InfoSec News Nuggets – December 10, 2018

InfoSec News Nuggets
Amazon robot sets off bear repellant, putting 24 workers in hospital  Twenty-four employees at an Amazon warehouse inNew Jersey were taken to hospital after a robot accidentally punctured a can of bear repellant. The 255g can containing concentrated capsaicin, a compound in chilli peppers, was punctured by an automated machine after it fell off a shelf, according to local media. The incident happened on Wednesday at a warehouse in Robbinsville, New Jersey, on the outskirts of Trenton. Arrest of Tech Exec Signals Tougher US Stand on China Tech Firms  The arrest of a top executive of tech giantHuawei at the request of US authorities signals a toughening stand in Washington on dealing with Chinese tech firms amid longstanding concerns over cyberespionage. Meng Wanzhou, Huawei's chief financial officer, was detained this…
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InfoSec News Nuggets – 11/27/2018

InfoSec News Nuggets
City of Valdez, Alaska admits to paying off ransomware infection Officials from the city of Valdez, Alaska have admitted last week to paying $26,623.97 to hackers after the city's IT network was crippled by a ransomware infection in July. "Valdez Police Department[...] reached out through our law enforcement channels for assistance with addressing the ransom demand," said Bart Hinkle, Valdez police chief and operations section chief for the cyber incident response, in a press release last week. "Based on recommendations from several cyber-crimes specialists, the City engaged a specialty cyber-incident response and digital forensics firm based out of Virginia," Hinkle added. "The firm anonymously contacted the attackers on the City's behalf to investigate and possibly negotiate ransom terms." Walmart, Target, Best Buy take steps to curb gift card fraud The…
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InfoSec News Nuggets – November 20, 2018

InfoSec News Nuggets
Inside the Messy, Dark Side of Nintendo Switch Piracy The source of the leak had no chance of being traced. Someone, perhaps a professional games reviewer, had just helped dump a copy of Diablo III, a hotly anticipated Nintendo Switch game at least several days before its official launch date. The source had used a middleman who ultimately released the game for pirates to distribute among themselves.  This approach of disguising the original source of the leak by using a middleman was the right way to release games early, or ‘pre-street,’ one of the pirates chimed in, according to chat logs from a private group of a few dozen Nintendo Switch pirates obtained by Motherboard. Whoever the source was, they had released other games over the last few months, including…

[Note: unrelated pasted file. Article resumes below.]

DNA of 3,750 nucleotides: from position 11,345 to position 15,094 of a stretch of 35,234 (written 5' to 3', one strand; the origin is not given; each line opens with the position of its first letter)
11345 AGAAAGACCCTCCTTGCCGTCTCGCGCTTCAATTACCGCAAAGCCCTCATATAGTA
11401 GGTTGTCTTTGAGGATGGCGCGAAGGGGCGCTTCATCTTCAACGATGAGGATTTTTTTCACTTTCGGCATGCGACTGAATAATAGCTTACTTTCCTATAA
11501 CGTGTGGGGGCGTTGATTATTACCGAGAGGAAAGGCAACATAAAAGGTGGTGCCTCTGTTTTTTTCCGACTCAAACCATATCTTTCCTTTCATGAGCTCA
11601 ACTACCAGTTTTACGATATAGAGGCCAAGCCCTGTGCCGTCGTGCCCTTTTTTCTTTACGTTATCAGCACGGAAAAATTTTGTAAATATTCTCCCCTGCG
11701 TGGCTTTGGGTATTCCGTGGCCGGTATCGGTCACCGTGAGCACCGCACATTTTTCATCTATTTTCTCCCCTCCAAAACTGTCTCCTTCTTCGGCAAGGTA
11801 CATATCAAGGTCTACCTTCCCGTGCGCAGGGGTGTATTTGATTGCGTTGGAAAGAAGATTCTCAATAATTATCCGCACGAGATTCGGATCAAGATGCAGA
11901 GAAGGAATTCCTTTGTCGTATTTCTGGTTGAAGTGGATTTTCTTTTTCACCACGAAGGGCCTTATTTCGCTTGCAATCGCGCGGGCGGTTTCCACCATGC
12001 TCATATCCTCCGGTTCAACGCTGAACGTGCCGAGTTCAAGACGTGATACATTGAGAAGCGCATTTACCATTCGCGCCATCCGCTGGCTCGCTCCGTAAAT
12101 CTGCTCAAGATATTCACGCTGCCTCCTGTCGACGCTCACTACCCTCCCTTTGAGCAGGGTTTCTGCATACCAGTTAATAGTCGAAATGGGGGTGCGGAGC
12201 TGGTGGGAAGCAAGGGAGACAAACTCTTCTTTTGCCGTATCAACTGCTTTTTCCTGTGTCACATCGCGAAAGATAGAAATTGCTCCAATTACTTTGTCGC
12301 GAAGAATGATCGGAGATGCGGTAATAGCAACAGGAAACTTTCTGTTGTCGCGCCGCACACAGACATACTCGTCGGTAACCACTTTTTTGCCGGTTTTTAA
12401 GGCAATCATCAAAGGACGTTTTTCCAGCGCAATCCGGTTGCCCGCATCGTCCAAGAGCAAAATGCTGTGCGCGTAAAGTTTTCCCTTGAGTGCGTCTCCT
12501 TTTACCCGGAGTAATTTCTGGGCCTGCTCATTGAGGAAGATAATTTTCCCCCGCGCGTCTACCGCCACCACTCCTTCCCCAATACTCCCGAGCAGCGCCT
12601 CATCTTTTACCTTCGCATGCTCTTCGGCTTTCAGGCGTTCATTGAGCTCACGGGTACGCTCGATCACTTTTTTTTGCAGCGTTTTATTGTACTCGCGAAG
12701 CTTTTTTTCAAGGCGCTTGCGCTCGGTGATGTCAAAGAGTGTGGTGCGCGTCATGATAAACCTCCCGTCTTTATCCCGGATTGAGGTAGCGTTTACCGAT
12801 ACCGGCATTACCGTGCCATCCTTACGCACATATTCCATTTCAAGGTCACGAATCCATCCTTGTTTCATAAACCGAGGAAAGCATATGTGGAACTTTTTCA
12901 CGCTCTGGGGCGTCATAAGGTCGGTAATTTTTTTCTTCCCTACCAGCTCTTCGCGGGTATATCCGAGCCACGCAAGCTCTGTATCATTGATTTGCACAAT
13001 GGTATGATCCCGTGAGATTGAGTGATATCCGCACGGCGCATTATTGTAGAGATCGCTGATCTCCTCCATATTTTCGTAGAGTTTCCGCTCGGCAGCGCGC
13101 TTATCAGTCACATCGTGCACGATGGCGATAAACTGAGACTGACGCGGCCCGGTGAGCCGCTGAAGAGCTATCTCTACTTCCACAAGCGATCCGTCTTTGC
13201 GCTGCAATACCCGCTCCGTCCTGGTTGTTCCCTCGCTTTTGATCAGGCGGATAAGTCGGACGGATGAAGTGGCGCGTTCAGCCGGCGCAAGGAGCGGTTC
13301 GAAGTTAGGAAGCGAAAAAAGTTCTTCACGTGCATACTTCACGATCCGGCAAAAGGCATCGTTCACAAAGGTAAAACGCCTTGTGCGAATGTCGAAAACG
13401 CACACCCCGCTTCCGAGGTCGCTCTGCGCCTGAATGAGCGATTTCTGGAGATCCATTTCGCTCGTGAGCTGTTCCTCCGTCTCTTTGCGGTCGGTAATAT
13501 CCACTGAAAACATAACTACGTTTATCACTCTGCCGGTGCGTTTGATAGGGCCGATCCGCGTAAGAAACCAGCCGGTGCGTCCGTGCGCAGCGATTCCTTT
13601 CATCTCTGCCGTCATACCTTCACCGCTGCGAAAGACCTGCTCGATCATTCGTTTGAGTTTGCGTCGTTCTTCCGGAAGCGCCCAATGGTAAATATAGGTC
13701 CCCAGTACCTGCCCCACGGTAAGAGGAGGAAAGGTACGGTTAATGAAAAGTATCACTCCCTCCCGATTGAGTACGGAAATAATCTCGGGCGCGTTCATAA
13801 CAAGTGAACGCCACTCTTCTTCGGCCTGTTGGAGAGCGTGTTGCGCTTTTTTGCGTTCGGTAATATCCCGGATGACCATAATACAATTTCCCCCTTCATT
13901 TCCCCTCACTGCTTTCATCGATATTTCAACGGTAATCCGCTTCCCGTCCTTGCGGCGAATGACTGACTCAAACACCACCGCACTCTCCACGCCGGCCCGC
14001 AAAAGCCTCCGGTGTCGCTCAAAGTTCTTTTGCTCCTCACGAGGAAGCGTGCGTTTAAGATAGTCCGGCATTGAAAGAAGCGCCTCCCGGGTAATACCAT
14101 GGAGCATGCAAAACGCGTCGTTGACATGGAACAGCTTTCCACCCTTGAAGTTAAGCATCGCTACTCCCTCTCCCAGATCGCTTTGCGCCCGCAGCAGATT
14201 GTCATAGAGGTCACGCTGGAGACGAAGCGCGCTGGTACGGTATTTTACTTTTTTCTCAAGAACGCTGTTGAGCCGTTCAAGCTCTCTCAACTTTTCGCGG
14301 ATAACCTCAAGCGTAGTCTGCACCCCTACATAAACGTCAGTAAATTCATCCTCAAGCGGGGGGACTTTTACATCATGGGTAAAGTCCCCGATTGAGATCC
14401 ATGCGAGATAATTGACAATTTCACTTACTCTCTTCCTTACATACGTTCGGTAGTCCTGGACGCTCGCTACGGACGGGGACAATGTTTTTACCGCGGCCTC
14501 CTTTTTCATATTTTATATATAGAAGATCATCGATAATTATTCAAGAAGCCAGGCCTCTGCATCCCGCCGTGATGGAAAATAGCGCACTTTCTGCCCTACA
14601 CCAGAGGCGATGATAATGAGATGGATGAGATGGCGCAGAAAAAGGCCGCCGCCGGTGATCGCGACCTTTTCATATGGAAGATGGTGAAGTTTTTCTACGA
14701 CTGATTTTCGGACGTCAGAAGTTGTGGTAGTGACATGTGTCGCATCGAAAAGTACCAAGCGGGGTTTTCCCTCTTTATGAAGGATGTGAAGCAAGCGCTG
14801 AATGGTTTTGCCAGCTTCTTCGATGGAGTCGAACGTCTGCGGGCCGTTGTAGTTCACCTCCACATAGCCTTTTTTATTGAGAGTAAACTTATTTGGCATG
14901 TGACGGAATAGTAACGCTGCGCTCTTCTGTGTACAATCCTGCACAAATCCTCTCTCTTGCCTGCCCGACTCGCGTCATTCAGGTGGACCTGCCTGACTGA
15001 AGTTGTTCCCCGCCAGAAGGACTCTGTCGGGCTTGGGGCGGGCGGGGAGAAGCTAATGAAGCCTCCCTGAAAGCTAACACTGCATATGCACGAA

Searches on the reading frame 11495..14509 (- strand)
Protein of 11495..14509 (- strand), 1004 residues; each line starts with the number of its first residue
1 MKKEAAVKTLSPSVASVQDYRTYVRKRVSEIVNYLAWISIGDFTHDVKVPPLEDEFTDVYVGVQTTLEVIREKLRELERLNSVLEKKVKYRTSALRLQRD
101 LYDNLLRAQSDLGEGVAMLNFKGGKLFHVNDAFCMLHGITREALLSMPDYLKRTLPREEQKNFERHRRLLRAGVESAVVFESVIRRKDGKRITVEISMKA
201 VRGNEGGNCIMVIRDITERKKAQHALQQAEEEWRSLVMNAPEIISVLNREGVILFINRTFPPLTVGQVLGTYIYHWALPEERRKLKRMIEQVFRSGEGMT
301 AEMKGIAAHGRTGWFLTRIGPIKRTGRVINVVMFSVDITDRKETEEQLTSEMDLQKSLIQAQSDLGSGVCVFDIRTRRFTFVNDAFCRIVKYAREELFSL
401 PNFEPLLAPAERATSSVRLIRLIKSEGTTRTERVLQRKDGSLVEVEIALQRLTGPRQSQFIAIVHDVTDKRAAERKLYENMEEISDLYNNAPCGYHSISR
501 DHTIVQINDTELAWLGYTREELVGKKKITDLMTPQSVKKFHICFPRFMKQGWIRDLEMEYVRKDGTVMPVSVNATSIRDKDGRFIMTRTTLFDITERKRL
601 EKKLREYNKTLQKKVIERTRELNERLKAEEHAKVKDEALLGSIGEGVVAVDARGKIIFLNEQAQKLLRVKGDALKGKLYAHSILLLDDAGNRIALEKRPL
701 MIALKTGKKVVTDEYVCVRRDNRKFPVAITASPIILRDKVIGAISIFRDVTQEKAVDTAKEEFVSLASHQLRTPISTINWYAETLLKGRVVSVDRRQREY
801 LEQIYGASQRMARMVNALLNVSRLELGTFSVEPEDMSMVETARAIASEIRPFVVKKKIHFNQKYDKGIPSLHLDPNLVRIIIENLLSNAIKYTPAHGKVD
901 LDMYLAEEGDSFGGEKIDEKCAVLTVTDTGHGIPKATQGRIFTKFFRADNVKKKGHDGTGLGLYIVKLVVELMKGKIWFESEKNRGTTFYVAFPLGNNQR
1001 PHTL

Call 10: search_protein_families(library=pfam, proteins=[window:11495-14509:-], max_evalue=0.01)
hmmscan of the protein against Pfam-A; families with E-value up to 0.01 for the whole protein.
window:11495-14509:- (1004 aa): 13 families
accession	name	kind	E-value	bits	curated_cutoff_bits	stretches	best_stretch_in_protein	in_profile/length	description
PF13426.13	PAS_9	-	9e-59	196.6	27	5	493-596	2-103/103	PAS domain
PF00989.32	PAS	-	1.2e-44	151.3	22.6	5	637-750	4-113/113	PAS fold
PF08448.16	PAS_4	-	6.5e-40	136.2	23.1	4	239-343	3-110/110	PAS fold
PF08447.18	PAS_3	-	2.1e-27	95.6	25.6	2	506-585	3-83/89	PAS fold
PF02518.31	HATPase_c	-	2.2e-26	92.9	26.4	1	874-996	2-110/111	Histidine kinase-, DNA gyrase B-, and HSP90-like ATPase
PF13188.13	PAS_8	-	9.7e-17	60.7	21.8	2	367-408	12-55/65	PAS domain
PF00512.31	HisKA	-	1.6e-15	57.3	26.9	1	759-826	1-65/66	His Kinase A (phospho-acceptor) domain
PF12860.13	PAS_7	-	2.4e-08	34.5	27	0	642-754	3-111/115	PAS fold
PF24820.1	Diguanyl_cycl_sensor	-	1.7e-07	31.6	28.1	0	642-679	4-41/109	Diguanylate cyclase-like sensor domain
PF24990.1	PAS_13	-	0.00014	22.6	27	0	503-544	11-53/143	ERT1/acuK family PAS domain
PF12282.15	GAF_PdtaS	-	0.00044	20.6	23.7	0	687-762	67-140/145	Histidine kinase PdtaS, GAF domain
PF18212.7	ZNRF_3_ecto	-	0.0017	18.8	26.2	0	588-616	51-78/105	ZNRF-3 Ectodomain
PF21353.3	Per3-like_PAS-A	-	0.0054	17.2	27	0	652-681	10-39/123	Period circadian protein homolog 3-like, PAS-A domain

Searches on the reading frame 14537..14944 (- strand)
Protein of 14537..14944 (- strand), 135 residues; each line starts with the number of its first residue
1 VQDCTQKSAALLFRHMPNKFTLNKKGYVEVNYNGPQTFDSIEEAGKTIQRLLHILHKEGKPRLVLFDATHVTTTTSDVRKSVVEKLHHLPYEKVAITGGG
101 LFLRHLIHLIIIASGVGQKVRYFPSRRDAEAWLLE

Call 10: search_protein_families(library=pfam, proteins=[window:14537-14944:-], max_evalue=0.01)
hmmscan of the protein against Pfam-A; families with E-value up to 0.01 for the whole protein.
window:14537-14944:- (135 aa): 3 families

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SANS 2018 Talk – Devon Ackerman

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A planned methodology for developing and implementing a forensically sound incident response plan in Microsoft’s Office 365 cloud environment must be thoroughly researched and re-evaluated over time as the system evolves, new features are introduced, and older capabilities are deprecated. This presentation will walk through the numerous forensic, incident response, and evidentiary aspects of Office 365. The presentation is based on two years’ worth of collection of forensics and incident response data in Microsoft’s Office 365 and Azure environments. It combines knowledge from more than a hundred Office 365 investigations, primarily centered around Business Email Compromise (BEC) and insider threat cases. https://www.youtube.com/watch?v=CubGixACC4E
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InfoSec News Nuggets – October 11, 2018

InfoSec News Nuggets
Over nine million cameras and DVRs open to APTs, botnet herders, and voyeurs Millions of security cameras, DVRs, and NVRs contain vulnerabilities that can allow a remote attacker to take over devices with little effort, security researchers have revealed today. All vulnerable devices have been manufactured by Hangzhou Xiongmai Technology Co., Ltd. (Xiongmai hereinafter), a Chinese company based in the city of Hangzhou. But end users won't be able to tell that they're using a hackable device because the company doesn't sell any products with its name on them, but ships all equipment as white label products on which other companies put their logo on top. Security researchers from EU-based SEC Consult say they've identified over 100 companies that buy and re-brand Xiongmai devices as their own. Security researcher source…